How 9/11 Forced Efficiency Upon Supply Chains

Supply Chain Dive – The Sept. 11 terrorist strikes were a wake-up call to the government that our borders weren’t secure. Suddenly, every plane, ship and container became suspect. Back then, vessels carrying freight would arrive at U.S. ports uninspected, and containers’ contents were often unknown to Customs and Border Protection (CBP). Then, the looming threat of terrorism forced the government to demand more information, placing the burden of security on supply chains.

Yet, the post-9/11 supply chain has arguably become much more efficient today than it was before the attack, according to Jon Slangerup, Chairman and CEO at American Global Logistics. In identifying shippers – collecting and sharing data in the process – and better understanding the cargo hand-off points, government agencies and industry stakeholders worked together to improve safety without compromising the speedy movement of product.

“What we encountered since 9/11 was an understanding of how silo-driven the management of those supply chains were, and to some extent still are,” Slangerup told Supply Chain Dive. “The various agencies involved in protecting people and assets pulled together very quickly.”

In the sixteen years since 9/11, these gained efficiencies have translated into bottom-line gains, as the cost of shipping as a percentage of a product’s total cost has fallen. Here are five of the main changes that made this happen:

Data led to supply chain efficiency

Since 9/11, there’s been a lot of attention paid to the points where cargo changes hands: from origin of manufacturing, to shipper, to marine terminal for loading, to ocean carrier, to marine terminal for offloading, to rail and trucking, to the warehouse and distribution centers.

“That’s where the risk and cost lie,” said Slangerup. Once the cargo is on a vessel, the content is already known and screened. With increased pre-shipping data requirements due to post-9/11 security concerns, the supply chain was forced to create efficiencies in the hand-offs, where money and time are often wasted, said Slangerup. As a result, the cost to move goods is a smaller proportion of the sale price to the end user than it was 10 years ago, he said.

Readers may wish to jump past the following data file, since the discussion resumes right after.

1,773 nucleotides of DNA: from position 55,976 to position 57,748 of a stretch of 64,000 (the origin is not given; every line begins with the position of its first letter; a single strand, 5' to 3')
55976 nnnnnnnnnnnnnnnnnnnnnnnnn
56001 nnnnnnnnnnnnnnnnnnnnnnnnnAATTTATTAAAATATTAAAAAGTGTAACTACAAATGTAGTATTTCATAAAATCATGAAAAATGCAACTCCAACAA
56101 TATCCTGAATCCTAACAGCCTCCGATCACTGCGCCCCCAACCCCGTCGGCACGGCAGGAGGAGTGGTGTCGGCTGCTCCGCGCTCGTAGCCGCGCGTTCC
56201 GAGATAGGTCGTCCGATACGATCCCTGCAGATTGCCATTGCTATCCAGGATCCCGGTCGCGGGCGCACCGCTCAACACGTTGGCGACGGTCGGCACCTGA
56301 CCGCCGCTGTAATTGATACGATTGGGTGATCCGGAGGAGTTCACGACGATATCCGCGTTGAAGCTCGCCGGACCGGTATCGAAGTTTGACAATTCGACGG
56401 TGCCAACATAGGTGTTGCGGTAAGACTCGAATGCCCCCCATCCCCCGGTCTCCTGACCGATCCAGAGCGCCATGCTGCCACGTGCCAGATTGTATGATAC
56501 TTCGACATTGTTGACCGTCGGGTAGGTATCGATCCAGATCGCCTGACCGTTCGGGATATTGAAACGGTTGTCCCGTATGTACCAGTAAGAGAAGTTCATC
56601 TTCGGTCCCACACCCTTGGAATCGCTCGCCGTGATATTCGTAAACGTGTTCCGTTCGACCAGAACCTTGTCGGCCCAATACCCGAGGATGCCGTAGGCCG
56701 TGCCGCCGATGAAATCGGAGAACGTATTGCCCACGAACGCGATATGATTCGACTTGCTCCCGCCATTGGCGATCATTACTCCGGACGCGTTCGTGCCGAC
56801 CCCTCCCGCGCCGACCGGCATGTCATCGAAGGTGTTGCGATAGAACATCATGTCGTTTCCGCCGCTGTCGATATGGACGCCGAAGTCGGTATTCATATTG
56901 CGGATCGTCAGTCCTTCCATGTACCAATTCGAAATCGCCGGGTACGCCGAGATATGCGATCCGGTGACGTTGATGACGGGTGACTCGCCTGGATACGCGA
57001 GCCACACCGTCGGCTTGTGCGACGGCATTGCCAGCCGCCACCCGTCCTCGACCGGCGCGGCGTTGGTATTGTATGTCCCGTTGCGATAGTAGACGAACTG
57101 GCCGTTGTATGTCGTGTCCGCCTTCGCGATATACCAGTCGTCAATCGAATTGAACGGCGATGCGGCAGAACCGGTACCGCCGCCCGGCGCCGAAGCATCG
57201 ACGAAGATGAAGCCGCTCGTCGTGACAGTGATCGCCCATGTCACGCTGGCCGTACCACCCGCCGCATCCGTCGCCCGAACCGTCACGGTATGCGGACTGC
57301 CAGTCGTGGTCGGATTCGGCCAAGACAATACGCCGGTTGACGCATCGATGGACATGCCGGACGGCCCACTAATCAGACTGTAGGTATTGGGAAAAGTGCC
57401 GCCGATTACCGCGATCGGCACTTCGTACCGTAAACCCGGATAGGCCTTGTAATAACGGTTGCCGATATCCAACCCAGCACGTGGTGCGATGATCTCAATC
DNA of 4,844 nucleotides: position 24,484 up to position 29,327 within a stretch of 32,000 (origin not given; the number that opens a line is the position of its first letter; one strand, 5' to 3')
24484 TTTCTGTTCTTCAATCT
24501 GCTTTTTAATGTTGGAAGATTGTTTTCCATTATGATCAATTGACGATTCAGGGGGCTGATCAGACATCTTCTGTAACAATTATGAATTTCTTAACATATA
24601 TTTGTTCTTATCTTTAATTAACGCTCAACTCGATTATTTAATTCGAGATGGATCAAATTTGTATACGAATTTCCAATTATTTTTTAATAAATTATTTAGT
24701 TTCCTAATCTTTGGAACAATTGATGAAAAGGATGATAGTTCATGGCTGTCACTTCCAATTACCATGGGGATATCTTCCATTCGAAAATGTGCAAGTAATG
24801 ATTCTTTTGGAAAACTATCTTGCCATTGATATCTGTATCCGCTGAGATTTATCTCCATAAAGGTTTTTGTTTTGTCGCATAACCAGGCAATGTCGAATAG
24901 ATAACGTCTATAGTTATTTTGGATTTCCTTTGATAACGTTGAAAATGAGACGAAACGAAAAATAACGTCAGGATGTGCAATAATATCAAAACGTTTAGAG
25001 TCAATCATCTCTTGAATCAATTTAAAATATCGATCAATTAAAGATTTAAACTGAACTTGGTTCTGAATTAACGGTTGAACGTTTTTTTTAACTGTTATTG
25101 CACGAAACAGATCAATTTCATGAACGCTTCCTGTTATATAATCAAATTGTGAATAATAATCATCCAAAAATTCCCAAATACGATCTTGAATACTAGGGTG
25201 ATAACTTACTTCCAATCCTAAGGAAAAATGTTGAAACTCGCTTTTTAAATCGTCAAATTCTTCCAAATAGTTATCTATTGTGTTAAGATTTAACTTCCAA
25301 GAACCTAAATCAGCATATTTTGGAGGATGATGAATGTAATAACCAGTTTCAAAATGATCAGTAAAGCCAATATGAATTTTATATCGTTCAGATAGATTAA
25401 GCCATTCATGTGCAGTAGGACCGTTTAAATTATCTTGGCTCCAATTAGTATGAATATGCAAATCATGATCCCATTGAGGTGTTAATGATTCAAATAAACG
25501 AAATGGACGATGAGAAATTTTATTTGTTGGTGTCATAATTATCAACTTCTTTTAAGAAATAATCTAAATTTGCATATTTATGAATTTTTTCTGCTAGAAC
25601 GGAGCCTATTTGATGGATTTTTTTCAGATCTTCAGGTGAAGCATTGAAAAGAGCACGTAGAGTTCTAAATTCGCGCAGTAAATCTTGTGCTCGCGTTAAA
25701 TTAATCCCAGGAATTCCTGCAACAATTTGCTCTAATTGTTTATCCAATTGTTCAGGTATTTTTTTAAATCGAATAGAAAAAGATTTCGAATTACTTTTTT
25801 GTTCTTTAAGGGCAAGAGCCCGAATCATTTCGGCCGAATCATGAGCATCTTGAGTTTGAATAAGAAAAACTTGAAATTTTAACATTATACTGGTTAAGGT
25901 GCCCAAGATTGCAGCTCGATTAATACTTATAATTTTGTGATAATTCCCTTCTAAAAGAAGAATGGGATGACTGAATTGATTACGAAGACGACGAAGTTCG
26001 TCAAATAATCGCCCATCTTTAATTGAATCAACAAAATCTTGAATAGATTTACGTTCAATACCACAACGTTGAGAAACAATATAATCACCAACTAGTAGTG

Information and data leads to visibility and answers as to when a shipper can expect their goods to show up on the dock or warehouse. Using data, companies can see where the breakdowns occur in the supply chain, to make corrections.

The ocean shipping industry is taking more time from a visibility perspective than the air industry, because of the multi-nation integration needed to share information without giving away a competitive advantage. Like the airline industry has already done, the ocean side is now forming alliances to help integrate information and cross-sell.

“This revolution of information started with the small package industry in the early 1980s, with companies like FedEx and UPS,” Slangerup said. By the time of 9/11, those same companies already had significant information tools available to them to more easily comply with increased scrutiny. Those that didn’t have those tools in place had to scramble to get them. The air freight side was in better shape to do that than the ocean freight side, which is catching up.

 

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Feature Image Source: James Tourtellote, CBP, U.S. Dept. of Homeland Security